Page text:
Sight developed the OLO device to provide a point-of-care option for doctors clinics.
90% of the healthcare facilities in the US are not able to perform a full blood count (FBC) on site. That means of the 185 million FBCs ordered each year; the vast majority are sent to an outside laboratory for testing. Results can take days and may require second appointments to get the results. The full blood count is a general test; looking at the type and number of cells in your blood. It’s a basic test used to help detect things like anaemia, infection and general health.
Sight Diagnostics has developed OLO, an easy-to-use device that provides results almost instantly. It only takes two drops of blood onto a disposable cartridge which is placed in the instrument – The preparation typically takes 15 seconds. The device’s AI algorithm analyses the sample and provides 19 full blood count parameters on the built-in screen. Results can be printed out and e-mailed.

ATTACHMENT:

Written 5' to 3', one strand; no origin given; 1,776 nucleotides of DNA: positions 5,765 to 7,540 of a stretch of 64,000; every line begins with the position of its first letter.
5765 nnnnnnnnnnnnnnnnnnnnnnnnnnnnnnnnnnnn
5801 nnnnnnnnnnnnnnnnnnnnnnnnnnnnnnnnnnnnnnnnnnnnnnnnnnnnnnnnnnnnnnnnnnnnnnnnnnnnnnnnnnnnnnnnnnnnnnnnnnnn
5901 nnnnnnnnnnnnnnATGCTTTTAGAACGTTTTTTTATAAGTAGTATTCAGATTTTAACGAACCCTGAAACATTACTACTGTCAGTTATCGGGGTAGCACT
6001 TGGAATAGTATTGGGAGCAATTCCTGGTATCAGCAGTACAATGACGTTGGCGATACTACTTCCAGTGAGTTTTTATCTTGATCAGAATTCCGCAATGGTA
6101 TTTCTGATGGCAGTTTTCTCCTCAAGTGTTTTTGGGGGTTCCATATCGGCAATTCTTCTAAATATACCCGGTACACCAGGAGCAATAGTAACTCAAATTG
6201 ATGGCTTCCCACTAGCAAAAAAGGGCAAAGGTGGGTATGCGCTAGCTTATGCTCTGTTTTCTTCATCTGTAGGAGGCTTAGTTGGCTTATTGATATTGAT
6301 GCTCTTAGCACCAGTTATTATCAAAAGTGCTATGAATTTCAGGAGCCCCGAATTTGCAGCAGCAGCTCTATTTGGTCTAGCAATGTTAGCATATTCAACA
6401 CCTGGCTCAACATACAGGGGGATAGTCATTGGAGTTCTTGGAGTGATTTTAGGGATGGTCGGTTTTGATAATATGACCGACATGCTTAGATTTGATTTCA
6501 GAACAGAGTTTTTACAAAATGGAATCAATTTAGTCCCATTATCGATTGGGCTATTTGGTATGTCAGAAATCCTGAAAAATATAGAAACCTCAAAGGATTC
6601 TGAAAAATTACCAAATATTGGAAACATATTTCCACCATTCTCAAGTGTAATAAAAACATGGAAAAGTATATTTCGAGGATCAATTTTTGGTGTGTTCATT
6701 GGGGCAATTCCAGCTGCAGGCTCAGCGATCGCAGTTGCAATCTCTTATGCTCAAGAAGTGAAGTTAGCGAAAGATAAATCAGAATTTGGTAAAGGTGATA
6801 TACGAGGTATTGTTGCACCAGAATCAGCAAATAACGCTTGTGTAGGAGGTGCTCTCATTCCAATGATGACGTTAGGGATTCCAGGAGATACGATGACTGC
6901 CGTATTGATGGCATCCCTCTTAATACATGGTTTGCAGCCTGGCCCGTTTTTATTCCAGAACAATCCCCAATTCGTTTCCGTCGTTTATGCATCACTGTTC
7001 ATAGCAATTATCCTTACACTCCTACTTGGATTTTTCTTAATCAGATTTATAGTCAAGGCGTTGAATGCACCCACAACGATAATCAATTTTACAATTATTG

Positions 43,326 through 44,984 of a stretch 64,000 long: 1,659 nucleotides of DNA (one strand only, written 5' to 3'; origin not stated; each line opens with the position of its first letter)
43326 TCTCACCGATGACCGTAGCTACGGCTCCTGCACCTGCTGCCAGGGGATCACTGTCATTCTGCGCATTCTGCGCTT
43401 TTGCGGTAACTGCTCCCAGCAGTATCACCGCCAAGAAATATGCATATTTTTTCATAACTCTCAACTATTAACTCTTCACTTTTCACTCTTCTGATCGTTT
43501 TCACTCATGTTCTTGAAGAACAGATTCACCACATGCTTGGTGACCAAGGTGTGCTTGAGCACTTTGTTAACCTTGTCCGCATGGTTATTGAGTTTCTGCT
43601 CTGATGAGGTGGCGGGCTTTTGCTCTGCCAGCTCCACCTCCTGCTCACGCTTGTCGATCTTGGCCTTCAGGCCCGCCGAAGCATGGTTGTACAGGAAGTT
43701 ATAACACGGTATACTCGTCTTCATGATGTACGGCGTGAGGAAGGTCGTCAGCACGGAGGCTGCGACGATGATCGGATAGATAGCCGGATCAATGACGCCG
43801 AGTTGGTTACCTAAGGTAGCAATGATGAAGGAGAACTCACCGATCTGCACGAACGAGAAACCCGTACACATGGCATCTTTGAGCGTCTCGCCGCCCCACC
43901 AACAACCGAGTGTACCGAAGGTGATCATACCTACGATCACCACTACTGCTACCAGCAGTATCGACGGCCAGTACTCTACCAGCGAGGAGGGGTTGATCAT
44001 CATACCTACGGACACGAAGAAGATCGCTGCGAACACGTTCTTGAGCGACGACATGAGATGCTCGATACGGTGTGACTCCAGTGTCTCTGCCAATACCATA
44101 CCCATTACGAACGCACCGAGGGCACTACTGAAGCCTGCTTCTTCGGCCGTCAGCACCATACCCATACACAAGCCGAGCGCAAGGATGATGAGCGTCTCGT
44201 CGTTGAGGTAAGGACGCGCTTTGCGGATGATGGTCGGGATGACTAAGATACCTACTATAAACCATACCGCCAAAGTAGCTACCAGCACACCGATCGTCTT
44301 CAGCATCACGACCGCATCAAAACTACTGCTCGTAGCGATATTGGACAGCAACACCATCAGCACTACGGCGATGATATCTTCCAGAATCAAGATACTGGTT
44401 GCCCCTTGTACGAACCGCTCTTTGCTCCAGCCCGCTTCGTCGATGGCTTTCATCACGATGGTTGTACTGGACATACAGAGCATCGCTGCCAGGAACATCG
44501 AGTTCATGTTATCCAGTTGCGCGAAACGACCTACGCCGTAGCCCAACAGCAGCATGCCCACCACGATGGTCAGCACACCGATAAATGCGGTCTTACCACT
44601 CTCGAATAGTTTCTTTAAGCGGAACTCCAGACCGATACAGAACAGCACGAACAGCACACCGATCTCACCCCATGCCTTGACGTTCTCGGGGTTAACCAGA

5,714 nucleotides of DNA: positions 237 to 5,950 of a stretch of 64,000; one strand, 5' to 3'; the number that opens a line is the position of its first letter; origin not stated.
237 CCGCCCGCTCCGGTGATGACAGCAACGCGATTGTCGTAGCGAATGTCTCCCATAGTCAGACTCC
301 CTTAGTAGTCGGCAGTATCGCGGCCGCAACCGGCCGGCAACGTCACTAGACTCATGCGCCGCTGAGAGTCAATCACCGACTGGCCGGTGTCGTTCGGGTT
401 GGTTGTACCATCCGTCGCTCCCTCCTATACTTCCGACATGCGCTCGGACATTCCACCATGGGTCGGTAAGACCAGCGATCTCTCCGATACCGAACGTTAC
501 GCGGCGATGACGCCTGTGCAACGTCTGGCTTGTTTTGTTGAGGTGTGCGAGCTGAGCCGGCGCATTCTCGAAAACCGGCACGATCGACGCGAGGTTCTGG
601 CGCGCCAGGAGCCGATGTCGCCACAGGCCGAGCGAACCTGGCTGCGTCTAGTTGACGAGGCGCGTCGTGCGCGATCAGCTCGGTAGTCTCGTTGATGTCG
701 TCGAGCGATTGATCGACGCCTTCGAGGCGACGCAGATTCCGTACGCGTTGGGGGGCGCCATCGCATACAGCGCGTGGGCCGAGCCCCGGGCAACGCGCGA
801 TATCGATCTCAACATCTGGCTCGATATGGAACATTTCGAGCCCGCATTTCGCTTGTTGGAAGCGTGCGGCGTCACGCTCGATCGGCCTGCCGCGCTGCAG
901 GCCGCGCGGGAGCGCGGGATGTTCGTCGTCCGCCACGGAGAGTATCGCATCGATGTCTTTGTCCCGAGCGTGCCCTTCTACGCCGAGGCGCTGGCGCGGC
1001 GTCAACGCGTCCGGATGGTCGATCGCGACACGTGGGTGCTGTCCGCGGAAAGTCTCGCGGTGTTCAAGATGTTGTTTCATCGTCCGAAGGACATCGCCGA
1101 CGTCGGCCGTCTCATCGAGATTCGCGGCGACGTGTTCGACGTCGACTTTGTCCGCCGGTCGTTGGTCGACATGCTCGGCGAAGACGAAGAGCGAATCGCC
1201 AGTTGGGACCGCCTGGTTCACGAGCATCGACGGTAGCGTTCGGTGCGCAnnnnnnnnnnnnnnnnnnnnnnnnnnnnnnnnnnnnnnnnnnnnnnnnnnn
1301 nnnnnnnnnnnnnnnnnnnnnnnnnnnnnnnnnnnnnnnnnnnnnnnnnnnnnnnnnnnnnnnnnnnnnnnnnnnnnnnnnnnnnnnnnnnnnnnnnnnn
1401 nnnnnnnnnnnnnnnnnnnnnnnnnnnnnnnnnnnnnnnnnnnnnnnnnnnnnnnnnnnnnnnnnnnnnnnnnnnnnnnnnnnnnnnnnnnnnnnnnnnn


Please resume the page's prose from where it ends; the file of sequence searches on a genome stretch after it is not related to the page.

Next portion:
Having a point-of-care option for such a commonly used test can save both patients and healthcare systems time and money. It will allow doctors to make more informed decisions about treatment plans during a single visit. The company was initially using this type of technology to help with malaria detection. Point-of-care diagnostics are valuable and increasingly possible because of technological advances. 1drop diagnostics is another company testing drops of blood, but those that are related to heart health.